Equal of Rights vs. Equality of Results

Last Sunday I wrote about the dignity of the workman in comparison to the dignity of the work done, noting that sometimes the workman dignifies the work by the nobility of his character, but sometimes, a noble work bestows an undeserved dignity upon an unworthy workman.

At the same time, I highlighted the importance of the cultural recognition of the differing degrees of dignity inherent in different kinds of work or different offices, determined by their relation to the common good. Through a correct estimation of the dignity of different kinds of work (and the shameful character of some forms of work) a culture fulfills its educative purpose, forming its members, especially the children, in a right understanding of good and evil, and also good and better. Without this accepted hierarchy of value, all work tends to become meaningless, valued only in monetary terms.

Nevertheless, the recognition of such a hierarchy of value is very much contrary to the deeply ingrained sense of equality that characterizes our contemporary culture. This is further exacerbated because our culture of slogans and memes discourages serious reflection (which takes time and effort), masks the different senses of equality, and thereby allows the inculcation of one particular meaning of equality in a rather deceptive fashion.

Recently, I observed one prominent public figure criticizing another prominent public figure for undermining or denying ‘equal rights under the law’, which is an essential characteristic of American democracy. The critic failed to realize, however, that what was at issue and what is being promoted today under the title of ‘equality’ is usually ‘equality of results’, which is a different matter altogether.

Equal rights under the law actually allows a place for privilege and hierarchy; equality of results does not. Unfortunately, people want results, even if that means bypassing law, which is rather limited.

Let me give examples from contemporary debate that exhibit that dissatisfaction with the limitations of equal rights under the law. One of those rights is the right to face one’s accuser in a jury trial, which is guaranteed by the 5th and 6th amendments of the Bill of Rights.

This poses a problem in rape cases because facing the rapist can re-traumatize the victim. As a result, there have been all sorts of efforts to abridge the requirements of due process in order to protect the victim. This has taken an even more extreme turn on college campuses in the matter of any form of sexual harassment (a vague term and lacking in definition) in which, until a new, and unpopular, Department of Education ruling this year, there was practically no due process at all for a man accused of sexual harassment in a college environment. He might have his good name besmirched, be subject to school discipline, lose a scholarship, or even be expelled from the school, with little possibility of defending himself.

The underlying agenda issue here is not really rape or sexual harassment, but equality of results. The desired result is the advancement of women – who are particularly vulnerable in the matter of rape – to a level of equality with men in the economic and political spheres.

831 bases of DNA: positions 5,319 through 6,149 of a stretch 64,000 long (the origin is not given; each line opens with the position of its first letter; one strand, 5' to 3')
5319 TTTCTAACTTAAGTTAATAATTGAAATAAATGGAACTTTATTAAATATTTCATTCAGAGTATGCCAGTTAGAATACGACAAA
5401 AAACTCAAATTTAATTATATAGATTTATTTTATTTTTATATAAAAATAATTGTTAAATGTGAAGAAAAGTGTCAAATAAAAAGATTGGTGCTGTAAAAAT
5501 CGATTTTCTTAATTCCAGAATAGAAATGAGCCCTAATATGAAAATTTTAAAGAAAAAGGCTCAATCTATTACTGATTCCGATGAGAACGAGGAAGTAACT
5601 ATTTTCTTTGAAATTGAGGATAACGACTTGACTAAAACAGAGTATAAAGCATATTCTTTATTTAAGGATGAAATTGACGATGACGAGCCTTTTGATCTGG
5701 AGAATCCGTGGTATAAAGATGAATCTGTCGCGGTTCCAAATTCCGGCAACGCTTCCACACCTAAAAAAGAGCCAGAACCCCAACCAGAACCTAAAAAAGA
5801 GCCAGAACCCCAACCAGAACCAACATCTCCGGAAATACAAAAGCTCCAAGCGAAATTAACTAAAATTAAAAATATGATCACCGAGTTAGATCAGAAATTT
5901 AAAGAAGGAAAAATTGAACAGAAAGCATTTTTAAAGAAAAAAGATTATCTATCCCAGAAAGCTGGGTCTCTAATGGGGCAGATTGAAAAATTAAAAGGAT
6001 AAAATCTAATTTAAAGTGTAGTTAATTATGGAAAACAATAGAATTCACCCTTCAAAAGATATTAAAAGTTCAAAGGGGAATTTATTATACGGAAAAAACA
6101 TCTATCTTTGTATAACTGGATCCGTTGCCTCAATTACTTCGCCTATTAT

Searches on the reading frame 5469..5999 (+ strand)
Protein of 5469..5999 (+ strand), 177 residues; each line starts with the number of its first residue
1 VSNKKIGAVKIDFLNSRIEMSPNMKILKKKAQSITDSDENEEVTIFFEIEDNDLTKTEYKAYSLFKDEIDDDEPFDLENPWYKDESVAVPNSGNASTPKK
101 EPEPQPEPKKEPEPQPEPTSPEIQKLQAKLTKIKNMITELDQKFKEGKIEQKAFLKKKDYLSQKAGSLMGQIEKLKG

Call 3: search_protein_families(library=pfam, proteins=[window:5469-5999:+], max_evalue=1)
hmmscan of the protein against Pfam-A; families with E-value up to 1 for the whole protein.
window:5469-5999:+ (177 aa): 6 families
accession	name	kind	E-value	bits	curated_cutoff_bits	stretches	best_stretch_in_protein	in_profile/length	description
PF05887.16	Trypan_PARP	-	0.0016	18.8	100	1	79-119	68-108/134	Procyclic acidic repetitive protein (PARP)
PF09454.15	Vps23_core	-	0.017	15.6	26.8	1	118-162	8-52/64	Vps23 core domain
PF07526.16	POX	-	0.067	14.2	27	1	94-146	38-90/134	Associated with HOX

As for rape, the woman would be better protected not by laws that circumvent due process, but a culture of sexual discipline and monogamous, indissoluble marriage (as compared to the sexual promiscuity promoted on every side) that truly honors women as women. Law cannot prevent rape, not even by sidestepping due process, but culture can make it nearly unthinkable.

Something similar is involved with the BLM movement. As far as I can tell blacks in this country have equal rights under the law. Indeed, in some ways they may have more than equal rights since the category of ‘hate crimes’ can make things unequal in favor of blacks. Nevertheless, equal rights under the law is rather limited. The law has to be applied and it might often be applied by people who are in fact racist. There are laws against discrimination, but such laws can never root out all racists. There are various ways also that racists can work around the law.

Nevertheless, if we consider Irish-Americans, who were once a despised ethnic group, referred to as ‘micks’, we can also see that equal rights under the law is sufficient for a group that suffers actual prejudice and discrimination, to establish themselves over time. Between 1860 and 1960, when the Irish-American John F. Kennedy was elected President, the Irish-Americans advanced in American society because of their religious faith, their social cohesion, their strong family life, and their strong work ethic.

Now, however, something like income inequality is seen as irrefutable evidence of ‘systemic racism’. Equal rights under the law is no longer enough. Equal results, equal income, must be achieved. Those who possess wealth are seen as unfairly ‘privileged’.

Really, though, what democracy should be offering is not the illusion of a classless society, but the opportunity to have a voice and the possibility of social and economic advancement. The real difference between a democratic society and a society with rigid class distinctions between nobility and commoner is that the classes are permeable rather than fixed, movement both up and down is easier.



Fr. Joseph Levine graduated from Thomas Aquinas College and after a long journey was ordained to the priesthood for the Diocese of Baker, Oregon. He currently serves as pastor of St. Peter Catholic Church in The Dalles on the Columbia River.

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